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on 24 October 2015
I have three Graphic Guides. The one on fractals is good, the subject is appropriate for a "graphic guide" because the illustrations complement the text admirably. The one on Camus is quite informative because it is possible to present his life and the plots of some of his major works in comic-book format. The same does not apply to the Graphic Guide on The Enlightment, unfortunately. The visual aspect adds very little, if anything, to the description, and at times it is even laughably superfluous, e.g. two drawings of the philosopher John Locke - on one page with the subtitle "with a wig" and on the next page with the subtitle "without his wig".

Apart from that, the text is badly-written and contains inaccuracies. For example:

- the first five pages explain that France was the main centre of the Enlightenment, then the next six or seven pages explain that Britain and the Dutch Republic were the main centres of the Enlightenment!
- on the page on William and Mary and the "Glorious Revolution", it is explained that the English parliament invited William to come to England and depose King James. This is incorrect. Seven "prominent Englishmen" invited William to come to England for that purpose. Also, on the same page, according to the author, the "Glorious Revolution" was "glorious" because it was bloodless. I thought it was "glorious" because of the important changes that came as a result of it, e.g. flight of King James, the creation of a constitutional monarchy in England?
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TOP 1000 REVIEWERon 12 September 2011
I bought this to mug up before a week-end I knew would include it (in all its manifestations) at some point; not wanting to appear totally vacant, I thought it would be idea. Tate Britain had a "two for the price of one" offer on a tall, well-stacked revolving tempter, so I selected the Enlightenment followed by Romanticism. Both were secreted up to the counter, paid for quickly and slipped promptly into the Billingham. (One does not want to be seen with "Guides to ... when one should be reading Hampson or O'Hara.)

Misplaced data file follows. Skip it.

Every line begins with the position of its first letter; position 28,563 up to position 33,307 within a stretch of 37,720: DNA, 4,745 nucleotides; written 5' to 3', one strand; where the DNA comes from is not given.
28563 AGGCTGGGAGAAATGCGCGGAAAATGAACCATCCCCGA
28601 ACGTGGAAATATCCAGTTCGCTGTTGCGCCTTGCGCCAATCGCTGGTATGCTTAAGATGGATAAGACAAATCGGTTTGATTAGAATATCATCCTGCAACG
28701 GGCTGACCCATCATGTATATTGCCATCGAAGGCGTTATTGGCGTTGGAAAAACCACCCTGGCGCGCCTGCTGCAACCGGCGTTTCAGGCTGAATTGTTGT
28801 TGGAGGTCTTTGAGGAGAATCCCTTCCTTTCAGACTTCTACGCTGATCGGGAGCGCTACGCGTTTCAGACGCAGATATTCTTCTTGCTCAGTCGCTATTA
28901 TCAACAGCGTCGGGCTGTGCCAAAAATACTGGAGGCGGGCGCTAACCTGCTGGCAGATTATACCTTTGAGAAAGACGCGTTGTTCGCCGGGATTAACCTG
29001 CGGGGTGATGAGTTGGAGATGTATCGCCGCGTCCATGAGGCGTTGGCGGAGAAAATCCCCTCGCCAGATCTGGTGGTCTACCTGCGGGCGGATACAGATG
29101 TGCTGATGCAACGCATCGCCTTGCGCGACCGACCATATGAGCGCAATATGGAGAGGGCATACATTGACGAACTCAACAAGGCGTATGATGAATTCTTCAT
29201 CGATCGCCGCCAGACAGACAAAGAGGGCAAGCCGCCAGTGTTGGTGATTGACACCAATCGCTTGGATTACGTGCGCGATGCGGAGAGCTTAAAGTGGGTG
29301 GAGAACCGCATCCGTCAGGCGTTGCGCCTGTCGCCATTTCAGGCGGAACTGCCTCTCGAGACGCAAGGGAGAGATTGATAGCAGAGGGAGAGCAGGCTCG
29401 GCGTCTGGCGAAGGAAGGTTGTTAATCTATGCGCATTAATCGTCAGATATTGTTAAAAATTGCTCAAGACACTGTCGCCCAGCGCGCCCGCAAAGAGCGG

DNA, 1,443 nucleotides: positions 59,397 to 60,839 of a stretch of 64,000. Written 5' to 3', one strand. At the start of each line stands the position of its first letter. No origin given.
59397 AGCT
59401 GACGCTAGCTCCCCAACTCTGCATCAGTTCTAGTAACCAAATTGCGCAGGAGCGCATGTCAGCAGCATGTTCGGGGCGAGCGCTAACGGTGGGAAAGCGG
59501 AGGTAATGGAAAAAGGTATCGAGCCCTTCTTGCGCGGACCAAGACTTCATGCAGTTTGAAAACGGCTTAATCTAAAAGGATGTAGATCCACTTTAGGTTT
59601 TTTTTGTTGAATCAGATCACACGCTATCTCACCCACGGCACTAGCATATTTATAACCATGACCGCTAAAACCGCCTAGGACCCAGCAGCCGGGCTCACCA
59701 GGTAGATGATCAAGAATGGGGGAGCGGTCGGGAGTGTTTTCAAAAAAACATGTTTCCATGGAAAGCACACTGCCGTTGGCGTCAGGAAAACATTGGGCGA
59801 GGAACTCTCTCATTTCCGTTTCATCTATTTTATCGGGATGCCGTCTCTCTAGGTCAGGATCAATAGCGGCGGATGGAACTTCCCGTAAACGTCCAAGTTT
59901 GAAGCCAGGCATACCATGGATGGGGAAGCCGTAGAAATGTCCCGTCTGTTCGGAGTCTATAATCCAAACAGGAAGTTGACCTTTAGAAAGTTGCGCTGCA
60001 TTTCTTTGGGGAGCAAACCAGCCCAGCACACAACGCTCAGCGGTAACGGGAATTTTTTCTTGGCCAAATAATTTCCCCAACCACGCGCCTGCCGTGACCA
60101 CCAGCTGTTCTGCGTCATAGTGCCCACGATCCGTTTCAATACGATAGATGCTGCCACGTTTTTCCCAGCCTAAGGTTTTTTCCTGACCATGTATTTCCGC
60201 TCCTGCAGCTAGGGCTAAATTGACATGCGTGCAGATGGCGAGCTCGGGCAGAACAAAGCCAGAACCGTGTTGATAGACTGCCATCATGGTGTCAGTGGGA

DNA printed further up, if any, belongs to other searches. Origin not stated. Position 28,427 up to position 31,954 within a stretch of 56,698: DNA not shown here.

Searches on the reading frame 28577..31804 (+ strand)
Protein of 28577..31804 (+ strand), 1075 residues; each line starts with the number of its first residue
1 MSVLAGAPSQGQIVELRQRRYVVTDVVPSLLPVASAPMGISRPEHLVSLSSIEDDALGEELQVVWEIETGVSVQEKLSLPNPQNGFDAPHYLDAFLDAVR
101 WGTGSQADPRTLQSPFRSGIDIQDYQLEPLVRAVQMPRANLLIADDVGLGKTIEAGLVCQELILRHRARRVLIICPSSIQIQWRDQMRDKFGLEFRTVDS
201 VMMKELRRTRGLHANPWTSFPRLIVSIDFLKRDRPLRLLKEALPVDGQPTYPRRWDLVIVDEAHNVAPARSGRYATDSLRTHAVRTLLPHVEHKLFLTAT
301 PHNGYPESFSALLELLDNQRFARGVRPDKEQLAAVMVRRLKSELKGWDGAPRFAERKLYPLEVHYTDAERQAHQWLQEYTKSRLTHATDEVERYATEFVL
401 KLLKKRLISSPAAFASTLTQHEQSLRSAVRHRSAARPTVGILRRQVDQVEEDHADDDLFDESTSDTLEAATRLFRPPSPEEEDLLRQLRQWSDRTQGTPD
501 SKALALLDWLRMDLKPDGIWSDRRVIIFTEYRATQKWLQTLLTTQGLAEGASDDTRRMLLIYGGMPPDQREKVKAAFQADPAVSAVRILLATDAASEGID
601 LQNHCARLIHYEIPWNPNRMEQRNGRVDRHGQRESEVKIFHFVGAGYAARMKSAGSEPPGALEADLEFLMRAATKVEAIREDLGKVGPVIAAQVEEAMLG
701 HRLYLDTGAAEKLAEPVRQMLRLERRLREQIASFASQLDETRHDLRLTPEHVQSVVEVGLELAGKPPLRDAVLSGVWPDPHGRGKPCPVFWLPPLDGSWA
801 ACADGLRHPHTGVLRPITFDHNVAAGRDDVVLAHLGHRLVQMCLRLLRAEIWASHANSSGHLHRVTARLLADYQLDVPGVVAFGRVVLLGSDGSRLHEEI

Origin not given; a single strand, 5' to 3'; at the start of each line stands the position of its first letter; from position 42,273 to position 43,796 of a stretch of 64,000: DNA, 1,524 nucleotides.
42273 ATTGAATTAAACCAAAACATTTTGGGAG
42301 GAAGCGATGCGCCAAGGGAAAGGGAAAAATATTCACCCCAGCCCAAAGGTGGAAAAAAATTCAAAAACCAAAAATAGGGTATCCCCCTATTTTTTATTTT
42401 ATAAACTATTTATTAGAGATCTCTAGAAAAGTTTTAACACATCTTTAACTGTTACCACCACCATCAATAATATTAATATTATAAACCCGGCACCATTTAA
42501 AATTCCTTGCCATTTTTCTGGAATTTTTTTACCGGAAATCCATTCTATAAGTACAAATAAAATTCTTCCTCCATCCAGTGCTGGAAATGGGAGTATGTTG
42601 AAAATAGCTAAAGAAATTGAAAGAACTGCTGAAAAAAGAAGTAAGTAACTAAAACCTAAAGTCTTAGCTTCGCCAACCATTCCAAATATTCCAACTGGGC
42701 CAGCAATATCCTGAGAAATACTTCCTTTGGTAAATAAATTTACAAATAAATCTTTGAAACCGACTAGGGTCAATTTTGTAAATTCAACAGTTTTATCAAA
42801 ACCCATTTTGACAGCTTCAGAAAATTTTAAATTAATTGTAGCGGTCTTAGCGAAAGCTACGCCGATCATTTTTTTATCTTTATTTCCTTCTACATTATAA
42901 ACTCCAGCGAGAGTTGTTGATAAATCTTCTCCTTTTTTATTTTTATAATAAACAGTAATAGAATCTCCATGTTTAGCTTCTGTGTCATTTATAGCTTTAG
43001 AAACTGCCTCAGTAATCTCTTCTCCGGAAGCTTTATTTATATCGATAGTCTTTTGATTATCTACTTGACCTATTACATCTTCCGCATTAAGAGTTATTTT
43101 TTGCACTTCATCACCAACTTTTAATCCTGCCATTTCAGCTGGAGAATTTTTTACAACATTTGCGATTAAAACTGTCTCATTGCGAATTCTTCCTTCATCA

Every page is a wealth of illustrative material, exceptionally well-drawn sketches to accompany the detailed text: Voltaire, Rousseau, John Locke, Newton, Paine, Jefferson and so many others. They are all there.

"The Enlightenment was an intellectual current that galvanised Europe during the course of the 18th Century. Centred in Paris." Sentence one gets straight to the point.

No puns about enlightenment, shedding light, and so on. Very informative, interesting and enjoyable book written in the unusual style of the series.
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on 9 January 2016
I am usually not keen on such cartoon-like drawing but I must say it is a wonderful little guide to a fascinating period. Within a double page for each of the entries, in a glance you can get a real global view/idea of the topics covered. Such a guide definitively helps memorizing actors of the period as well as the various concepts involved. A very clever enlightened guide.
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on 10 September 2012
Not bad. The book covers all the main moments and people which make up "The Enlightenment".
Only criticism is the graphics do take up a lot of room on some pages, and they don't really add much to the book. They just seem to take up space.
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VINE VOICEon 31 October 2005
One of the benefits of this series of books is that the illustrations give you an idea of what the protagonists looked like. From Krauze's drawings we learn that the thinkers of the Enlightenment were all misshapen freaks with a strong family resemblance.
The text, on the other hand, is very good. It gives the bare facts necessary for a framework for further study, plus some valuable insights such as placing the roots of the movement in England's Glorious Revolution of 1688. Names, dates and book titles are all here to give you a concise, solid introduction to the movement. There may well be better books out there at the price, covering similar ground, but this is a painless introduction, with enough facts to be worth keeping for reference. It would have been so much better if the illustrations had contributed rather than detracted.
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on 5 November 2015
As good as it gets. No politician, banker or social worker should be without it. The 'Les Miserable' music was good but has anyone read E.J. Hobsbawn on the French Revolution?
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on 23 June 2015
Excellent summary
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on 3 February 1999
Excellent artwork!
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